Community Aquariums


This section will try to explain what a “community aquarium” is, the type of fish we can keep in it and the basics of setting one up. You can also expand on the basic worldwide community to the more region specific communities by visiting the Biotope page.

One of the strongest points to having a community aquarium is that interesting species from all over the world can be mixed to form a tank that can be the showcase or the only aquarium you will ever desire to have. I have also included what everyone is keeping in their community aquarium(s).

Badman’s does not agree or disagree with them and posts them here for informational purposes. Do not use them as a template for your aquarium. You must research your fish before purchasing it for your aquarium. I strongly suggest that if you have any questions you read the information from the main site.


What is a community? Websters dictionary defines a community this way:
An interacting population of various kinds of individuals (as species) in a common location.

We as aquarist will expand on this to say a community aquarium is a collection of various fish and plant specimens, that can thrive and get along well with each other, but do not necessarily share the same origins or geographic regions (biotopes). Now that the definitions are out of the way lets get down to some specifics.


Before you start making your community aquarium, you should have a clear idea of what you want your tank to look like and have a good understanding of the tank basic set up and maintenance needs. The first goal of a community aquarium has to be to provide a healthy, stable and stress free environment for a wide variety of fish species. The second goal of the set up is to arrange the aquarium in such a way that it is a beautiful and pleasurable display that you can be proud of.


Any size aquarium can be used to set up a community tank, but remember the larger the tank the more choice in fish species and the larger amount of fish you can keep. A large aquarium also has the benefit of a more stable biology and fluctuations in water chemistry are slower to appear.

For demonstration purposes we will be using the standard twenty gallon high tank (12 X 24 x 16) as the basis of our examples. Like all tanks, the community one will need filtration, heating, lighting and a cover as basic equipment. I will touch lightly on each here as much more detailed information can be found in the “Basics” and “Genesis” sections of the site.Filters.

  • I recommend the use of and outside power filter in the tank. They are easy to use and clean as well as doing An excellent job of filtration. You want one that will circulate the tank water at least four times in an hour, more is OK as I have found that you cannot have too much circulation in a tank. I our example tank you will need a filter that has an output of at least eighty gallons per hour. Read the box well as the numbers on the filters do not always tell what the actual flow rate is. I really like the Hagen aqua clears, but there are plenty of other great filters out there.
  • I do not recommend the use of undergravel filters in any tank, especially one where you hope to have live plants in. This is just my opinion and you will find many that do advocate there use in all tanks.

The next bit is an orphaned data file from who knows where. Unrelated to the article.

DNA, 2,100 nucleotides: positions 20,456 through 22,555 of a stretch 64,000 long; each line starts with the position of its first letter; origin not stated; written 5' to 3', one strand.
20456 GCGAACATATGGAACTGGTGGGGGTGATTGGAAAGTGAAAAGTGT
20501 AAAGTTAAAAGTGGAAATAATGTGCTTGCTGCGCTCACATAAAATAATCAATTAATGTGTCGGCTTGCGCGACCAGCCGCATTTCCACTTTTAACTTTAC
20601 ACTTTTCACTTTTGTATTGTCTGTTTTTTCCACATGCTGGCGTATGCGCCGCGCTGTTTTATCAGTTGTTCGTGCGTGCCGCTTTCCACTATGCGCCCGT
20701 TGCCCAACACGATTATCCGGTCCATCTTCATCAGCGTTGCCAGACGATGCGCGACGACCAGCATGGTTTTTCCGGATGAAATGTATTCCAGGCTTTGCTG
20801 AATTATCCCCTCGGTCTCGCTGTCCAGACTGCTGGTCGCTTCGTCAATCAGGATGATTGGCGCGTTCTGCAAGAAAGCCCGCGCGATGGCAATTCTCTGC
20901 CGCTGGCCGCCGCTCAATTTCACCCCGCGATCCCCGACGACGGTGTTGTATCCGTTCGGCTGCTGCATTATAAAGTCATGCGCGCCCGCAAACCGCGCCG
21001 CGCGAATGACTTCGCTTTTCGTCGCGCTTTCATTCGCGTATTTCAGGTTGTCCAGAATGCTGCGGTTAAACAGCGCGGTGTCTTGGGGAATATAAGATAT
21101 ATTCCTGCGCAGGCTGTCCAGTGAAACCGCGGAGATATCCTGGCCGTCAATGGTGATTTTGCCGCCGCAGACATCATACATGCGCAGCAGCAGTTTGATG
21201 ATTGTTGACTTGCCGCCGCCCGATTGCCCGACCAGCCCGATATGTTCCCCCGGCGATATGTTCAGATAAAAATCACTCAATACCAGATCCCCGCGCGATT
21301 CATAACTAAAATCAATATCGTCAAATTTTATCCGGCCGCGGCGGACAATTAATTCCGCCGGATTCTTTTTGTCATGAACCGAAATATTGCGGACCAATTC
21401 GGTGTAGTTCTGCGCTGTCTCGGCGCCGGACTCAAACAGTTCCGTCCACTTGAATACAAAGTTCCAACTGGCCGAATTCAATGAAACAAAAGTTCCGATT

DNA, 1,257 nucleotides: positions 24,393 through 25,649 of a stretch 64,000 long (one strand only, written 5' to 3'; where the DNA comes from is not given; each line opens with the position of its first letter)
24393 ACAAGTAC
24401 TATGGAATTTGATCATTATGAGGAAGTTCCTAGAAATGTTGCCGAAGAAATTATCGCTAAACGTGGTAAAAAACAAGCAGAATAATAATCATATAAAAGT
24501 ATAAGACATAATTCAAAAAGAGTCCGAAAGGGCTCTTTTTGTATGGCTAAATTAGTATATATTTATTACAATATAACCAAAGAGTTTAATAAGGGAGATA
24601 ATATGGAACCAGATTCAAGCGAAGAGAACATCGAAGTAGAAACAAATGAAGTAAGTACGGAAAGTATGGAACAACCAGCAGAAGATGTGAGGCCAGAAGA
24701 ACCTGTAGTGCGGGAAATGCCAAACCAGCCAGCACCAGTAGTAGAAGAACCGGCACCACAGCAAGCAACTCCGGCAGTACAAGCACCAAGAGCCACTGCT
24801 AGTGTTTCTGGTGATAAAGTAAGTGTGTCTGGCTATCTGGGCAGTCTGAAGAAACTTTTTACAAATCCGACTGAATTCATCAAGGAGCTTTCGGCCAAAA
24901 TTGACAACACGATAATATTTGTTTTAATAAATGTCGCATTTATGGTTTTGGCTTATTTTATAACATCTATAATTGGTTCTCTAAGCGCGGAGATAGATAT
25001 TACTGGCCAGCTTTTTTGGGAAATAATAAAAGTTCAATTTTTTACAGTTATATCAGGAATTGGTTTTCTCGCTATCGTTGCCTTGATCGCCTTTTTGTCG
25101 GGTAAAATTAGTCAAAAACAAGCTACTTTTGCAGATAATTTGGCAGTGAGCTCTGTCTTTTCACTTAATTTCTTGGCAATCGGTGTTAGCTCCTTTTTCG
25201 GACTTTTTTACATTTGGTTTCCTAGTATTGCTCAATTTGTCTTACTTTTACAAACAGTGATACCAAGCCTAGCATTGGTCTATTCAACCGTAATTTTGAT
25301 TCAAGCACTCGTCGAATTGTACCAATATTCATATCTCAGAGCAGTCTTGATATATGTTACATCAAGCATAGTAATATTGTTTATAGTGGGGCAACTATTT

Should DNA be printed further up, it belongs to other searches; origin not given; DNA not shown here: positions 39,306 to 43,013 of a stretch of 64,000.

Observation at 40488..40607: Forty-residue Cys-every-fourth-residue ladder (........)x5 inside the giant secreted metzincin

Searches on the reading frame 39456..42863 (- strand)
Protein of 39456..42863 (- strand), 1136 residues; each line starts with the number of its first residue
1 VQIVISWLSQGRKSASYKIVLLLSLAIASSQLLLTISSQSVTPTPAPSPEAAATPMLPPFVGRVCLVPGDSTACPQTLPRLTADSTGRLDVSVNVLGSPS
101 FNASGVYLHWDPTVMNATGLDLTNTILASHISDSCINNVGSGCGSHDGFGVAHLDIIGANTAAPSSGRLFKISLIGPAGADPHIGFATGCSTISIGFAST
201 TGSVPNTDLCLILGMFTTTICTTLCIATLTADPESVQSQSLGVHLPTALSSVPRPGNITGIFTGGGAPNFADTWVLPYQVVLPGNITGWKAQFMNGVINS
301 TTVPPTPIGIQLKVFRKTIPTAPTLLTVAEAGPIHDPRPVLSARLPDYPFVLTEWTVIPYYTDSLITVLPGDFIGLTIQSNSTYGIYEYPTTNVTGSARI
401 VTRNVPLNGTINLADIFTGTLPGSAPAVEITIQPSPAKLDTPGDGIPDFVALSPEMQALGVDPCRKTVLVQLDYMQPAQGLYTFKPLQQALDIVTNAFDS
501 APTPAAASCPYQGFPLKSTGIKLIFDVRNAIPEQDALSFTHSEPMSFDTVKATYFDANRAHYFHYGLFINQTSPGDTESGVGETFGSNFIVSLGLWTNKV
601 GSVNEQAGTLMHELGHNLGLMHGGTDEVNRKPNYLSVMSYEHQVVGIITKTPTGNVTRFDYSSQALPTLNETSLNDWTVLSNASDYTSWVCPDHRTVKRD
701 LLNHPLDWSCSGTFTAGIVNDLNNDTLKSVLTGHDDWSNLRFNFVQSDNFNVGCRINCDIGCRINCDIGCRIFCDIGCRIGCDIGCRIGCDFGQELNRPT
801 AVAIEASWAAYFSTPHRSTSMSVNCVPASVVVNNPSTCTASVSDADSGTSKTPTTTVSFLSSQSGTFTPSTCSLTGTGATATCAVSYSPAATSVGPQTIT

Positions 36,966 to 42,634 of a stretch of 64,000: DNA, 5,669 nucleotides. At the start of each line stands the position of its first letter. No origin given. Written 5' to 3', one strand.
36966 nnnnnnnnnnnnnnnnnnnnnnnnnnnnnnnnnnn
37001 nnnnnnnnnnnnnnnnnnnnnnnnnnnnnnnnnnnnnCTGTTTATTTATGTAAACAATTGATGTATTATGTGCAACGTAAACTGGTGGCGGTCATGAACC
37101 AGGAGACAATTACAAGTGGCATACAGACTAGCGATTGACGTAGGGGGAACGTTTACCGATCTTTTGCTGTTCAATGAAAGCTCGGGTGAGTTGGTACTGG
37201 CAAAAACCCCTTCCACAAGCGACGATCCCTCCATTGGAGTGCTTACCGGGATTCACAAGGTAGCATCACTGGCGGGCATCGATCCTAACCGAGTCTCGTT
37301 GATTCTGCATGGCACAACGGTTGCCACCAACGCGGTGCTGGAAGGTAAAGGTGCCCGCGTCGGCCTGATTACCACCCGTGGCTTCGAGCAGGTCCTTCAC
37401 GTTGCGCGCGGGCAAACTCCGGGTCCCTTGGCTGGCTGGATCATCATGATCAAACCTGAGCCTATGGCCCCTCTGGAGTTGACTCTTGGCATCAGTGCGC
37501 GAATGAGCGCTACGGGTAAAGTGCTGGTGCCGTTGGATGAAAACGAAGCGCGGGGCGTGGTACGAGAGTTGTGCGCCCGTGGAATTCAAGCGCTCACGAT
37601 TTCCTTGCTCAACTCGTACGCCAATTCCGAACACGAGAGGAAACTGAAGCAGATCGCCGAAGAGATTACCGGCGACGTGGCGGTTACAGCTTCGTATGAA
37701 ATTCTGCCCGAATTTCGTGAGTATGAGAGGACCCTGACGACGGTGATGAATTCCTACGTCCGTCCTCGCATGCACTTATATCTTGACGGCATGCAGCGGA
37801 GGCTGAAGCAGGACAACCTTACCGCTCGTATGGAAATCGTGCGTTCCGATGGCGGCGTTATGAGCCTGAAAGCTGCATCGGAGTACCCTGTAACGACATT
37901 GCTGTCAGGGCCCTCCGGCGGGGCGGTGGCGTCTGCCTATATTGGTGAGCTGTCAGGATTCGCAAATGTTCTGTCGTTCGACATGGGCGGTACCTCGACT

• As we are dealing with tropical fish, you will need to maintain a stable water temperature. On average you will need two to four watts per gallon to maintain a temperature in the mid seventies. For our set up a 100 watt heater will be ideal. I use and can only recommend “Ebo-Jager” heaters.


  • Florescent lighting is the only way to go. The tubes now come in all wave lengths and colors and are economical and cool to run. If you are planning on keeping live plants you will need two to four watts of light to keep them happy. In our example that means you will need more than one fixture. Double light strips are available and are a must at a minimum. The new power compact fixtures provide lots of wattage and are ideal for planted aquariums, they are more money ,but in the long run are the way to go. If you are using plastic plants one light will be enough.


  • A cover is also needed, it keeps our fish in the tank and it also slows down the evaporation of the water. There are two types available. The full hood is a plastic cover that matches the tank and can be very attractive. The other is he glass canopy, which is made up of hinged glass and fits in the frame of the tank. I recommend the glass canopy due to its versatility, you can add light fixtures as well as move them from front to back to achieve different lighting effects. It is also very easy to keep clean and retains its clarity. The plastic hoods are attractive, but they do not give you the option of adding additional lighting as well the area where the light shines to the tank is made up of clear plastic, which I have founds turns opaque over time.


Setting up the fish tank is just like any other, it is a natural progression of stages here they are outlined.

  • Choose your location wisely, You want no direct sunlight as this will cause an excess of algae. Make sure the floor is level and will support the weight. Water weighs 8.3 pounds per gallon, so you can see the larger tanks can have some substantial weight.
  • Put the tank on the stand and check for level. An uneven tank can cause the glass to crack from stress.
  • Wash your gravel well to remove all sediment. For our tank we will need about twenty pounds (one pound per gallon), If you are planning to use live plants now is the time to add a gravel enhancer, like laterite, which will feed the plants for a long time.
  • Add your rockwork and driftwood. Make sure the rocks are not calciferous as these will slowly dissolve and raise your pH.
  • Slowly fill the tank with water from a hose or bucket. Try not to disturb the decorations.
  • Once the water has reached the minimum level for the heater and filter, you can start these up. Let it run overnight to stabilize the temperature. If your not using live plants you can add them now and fill the tank almost full.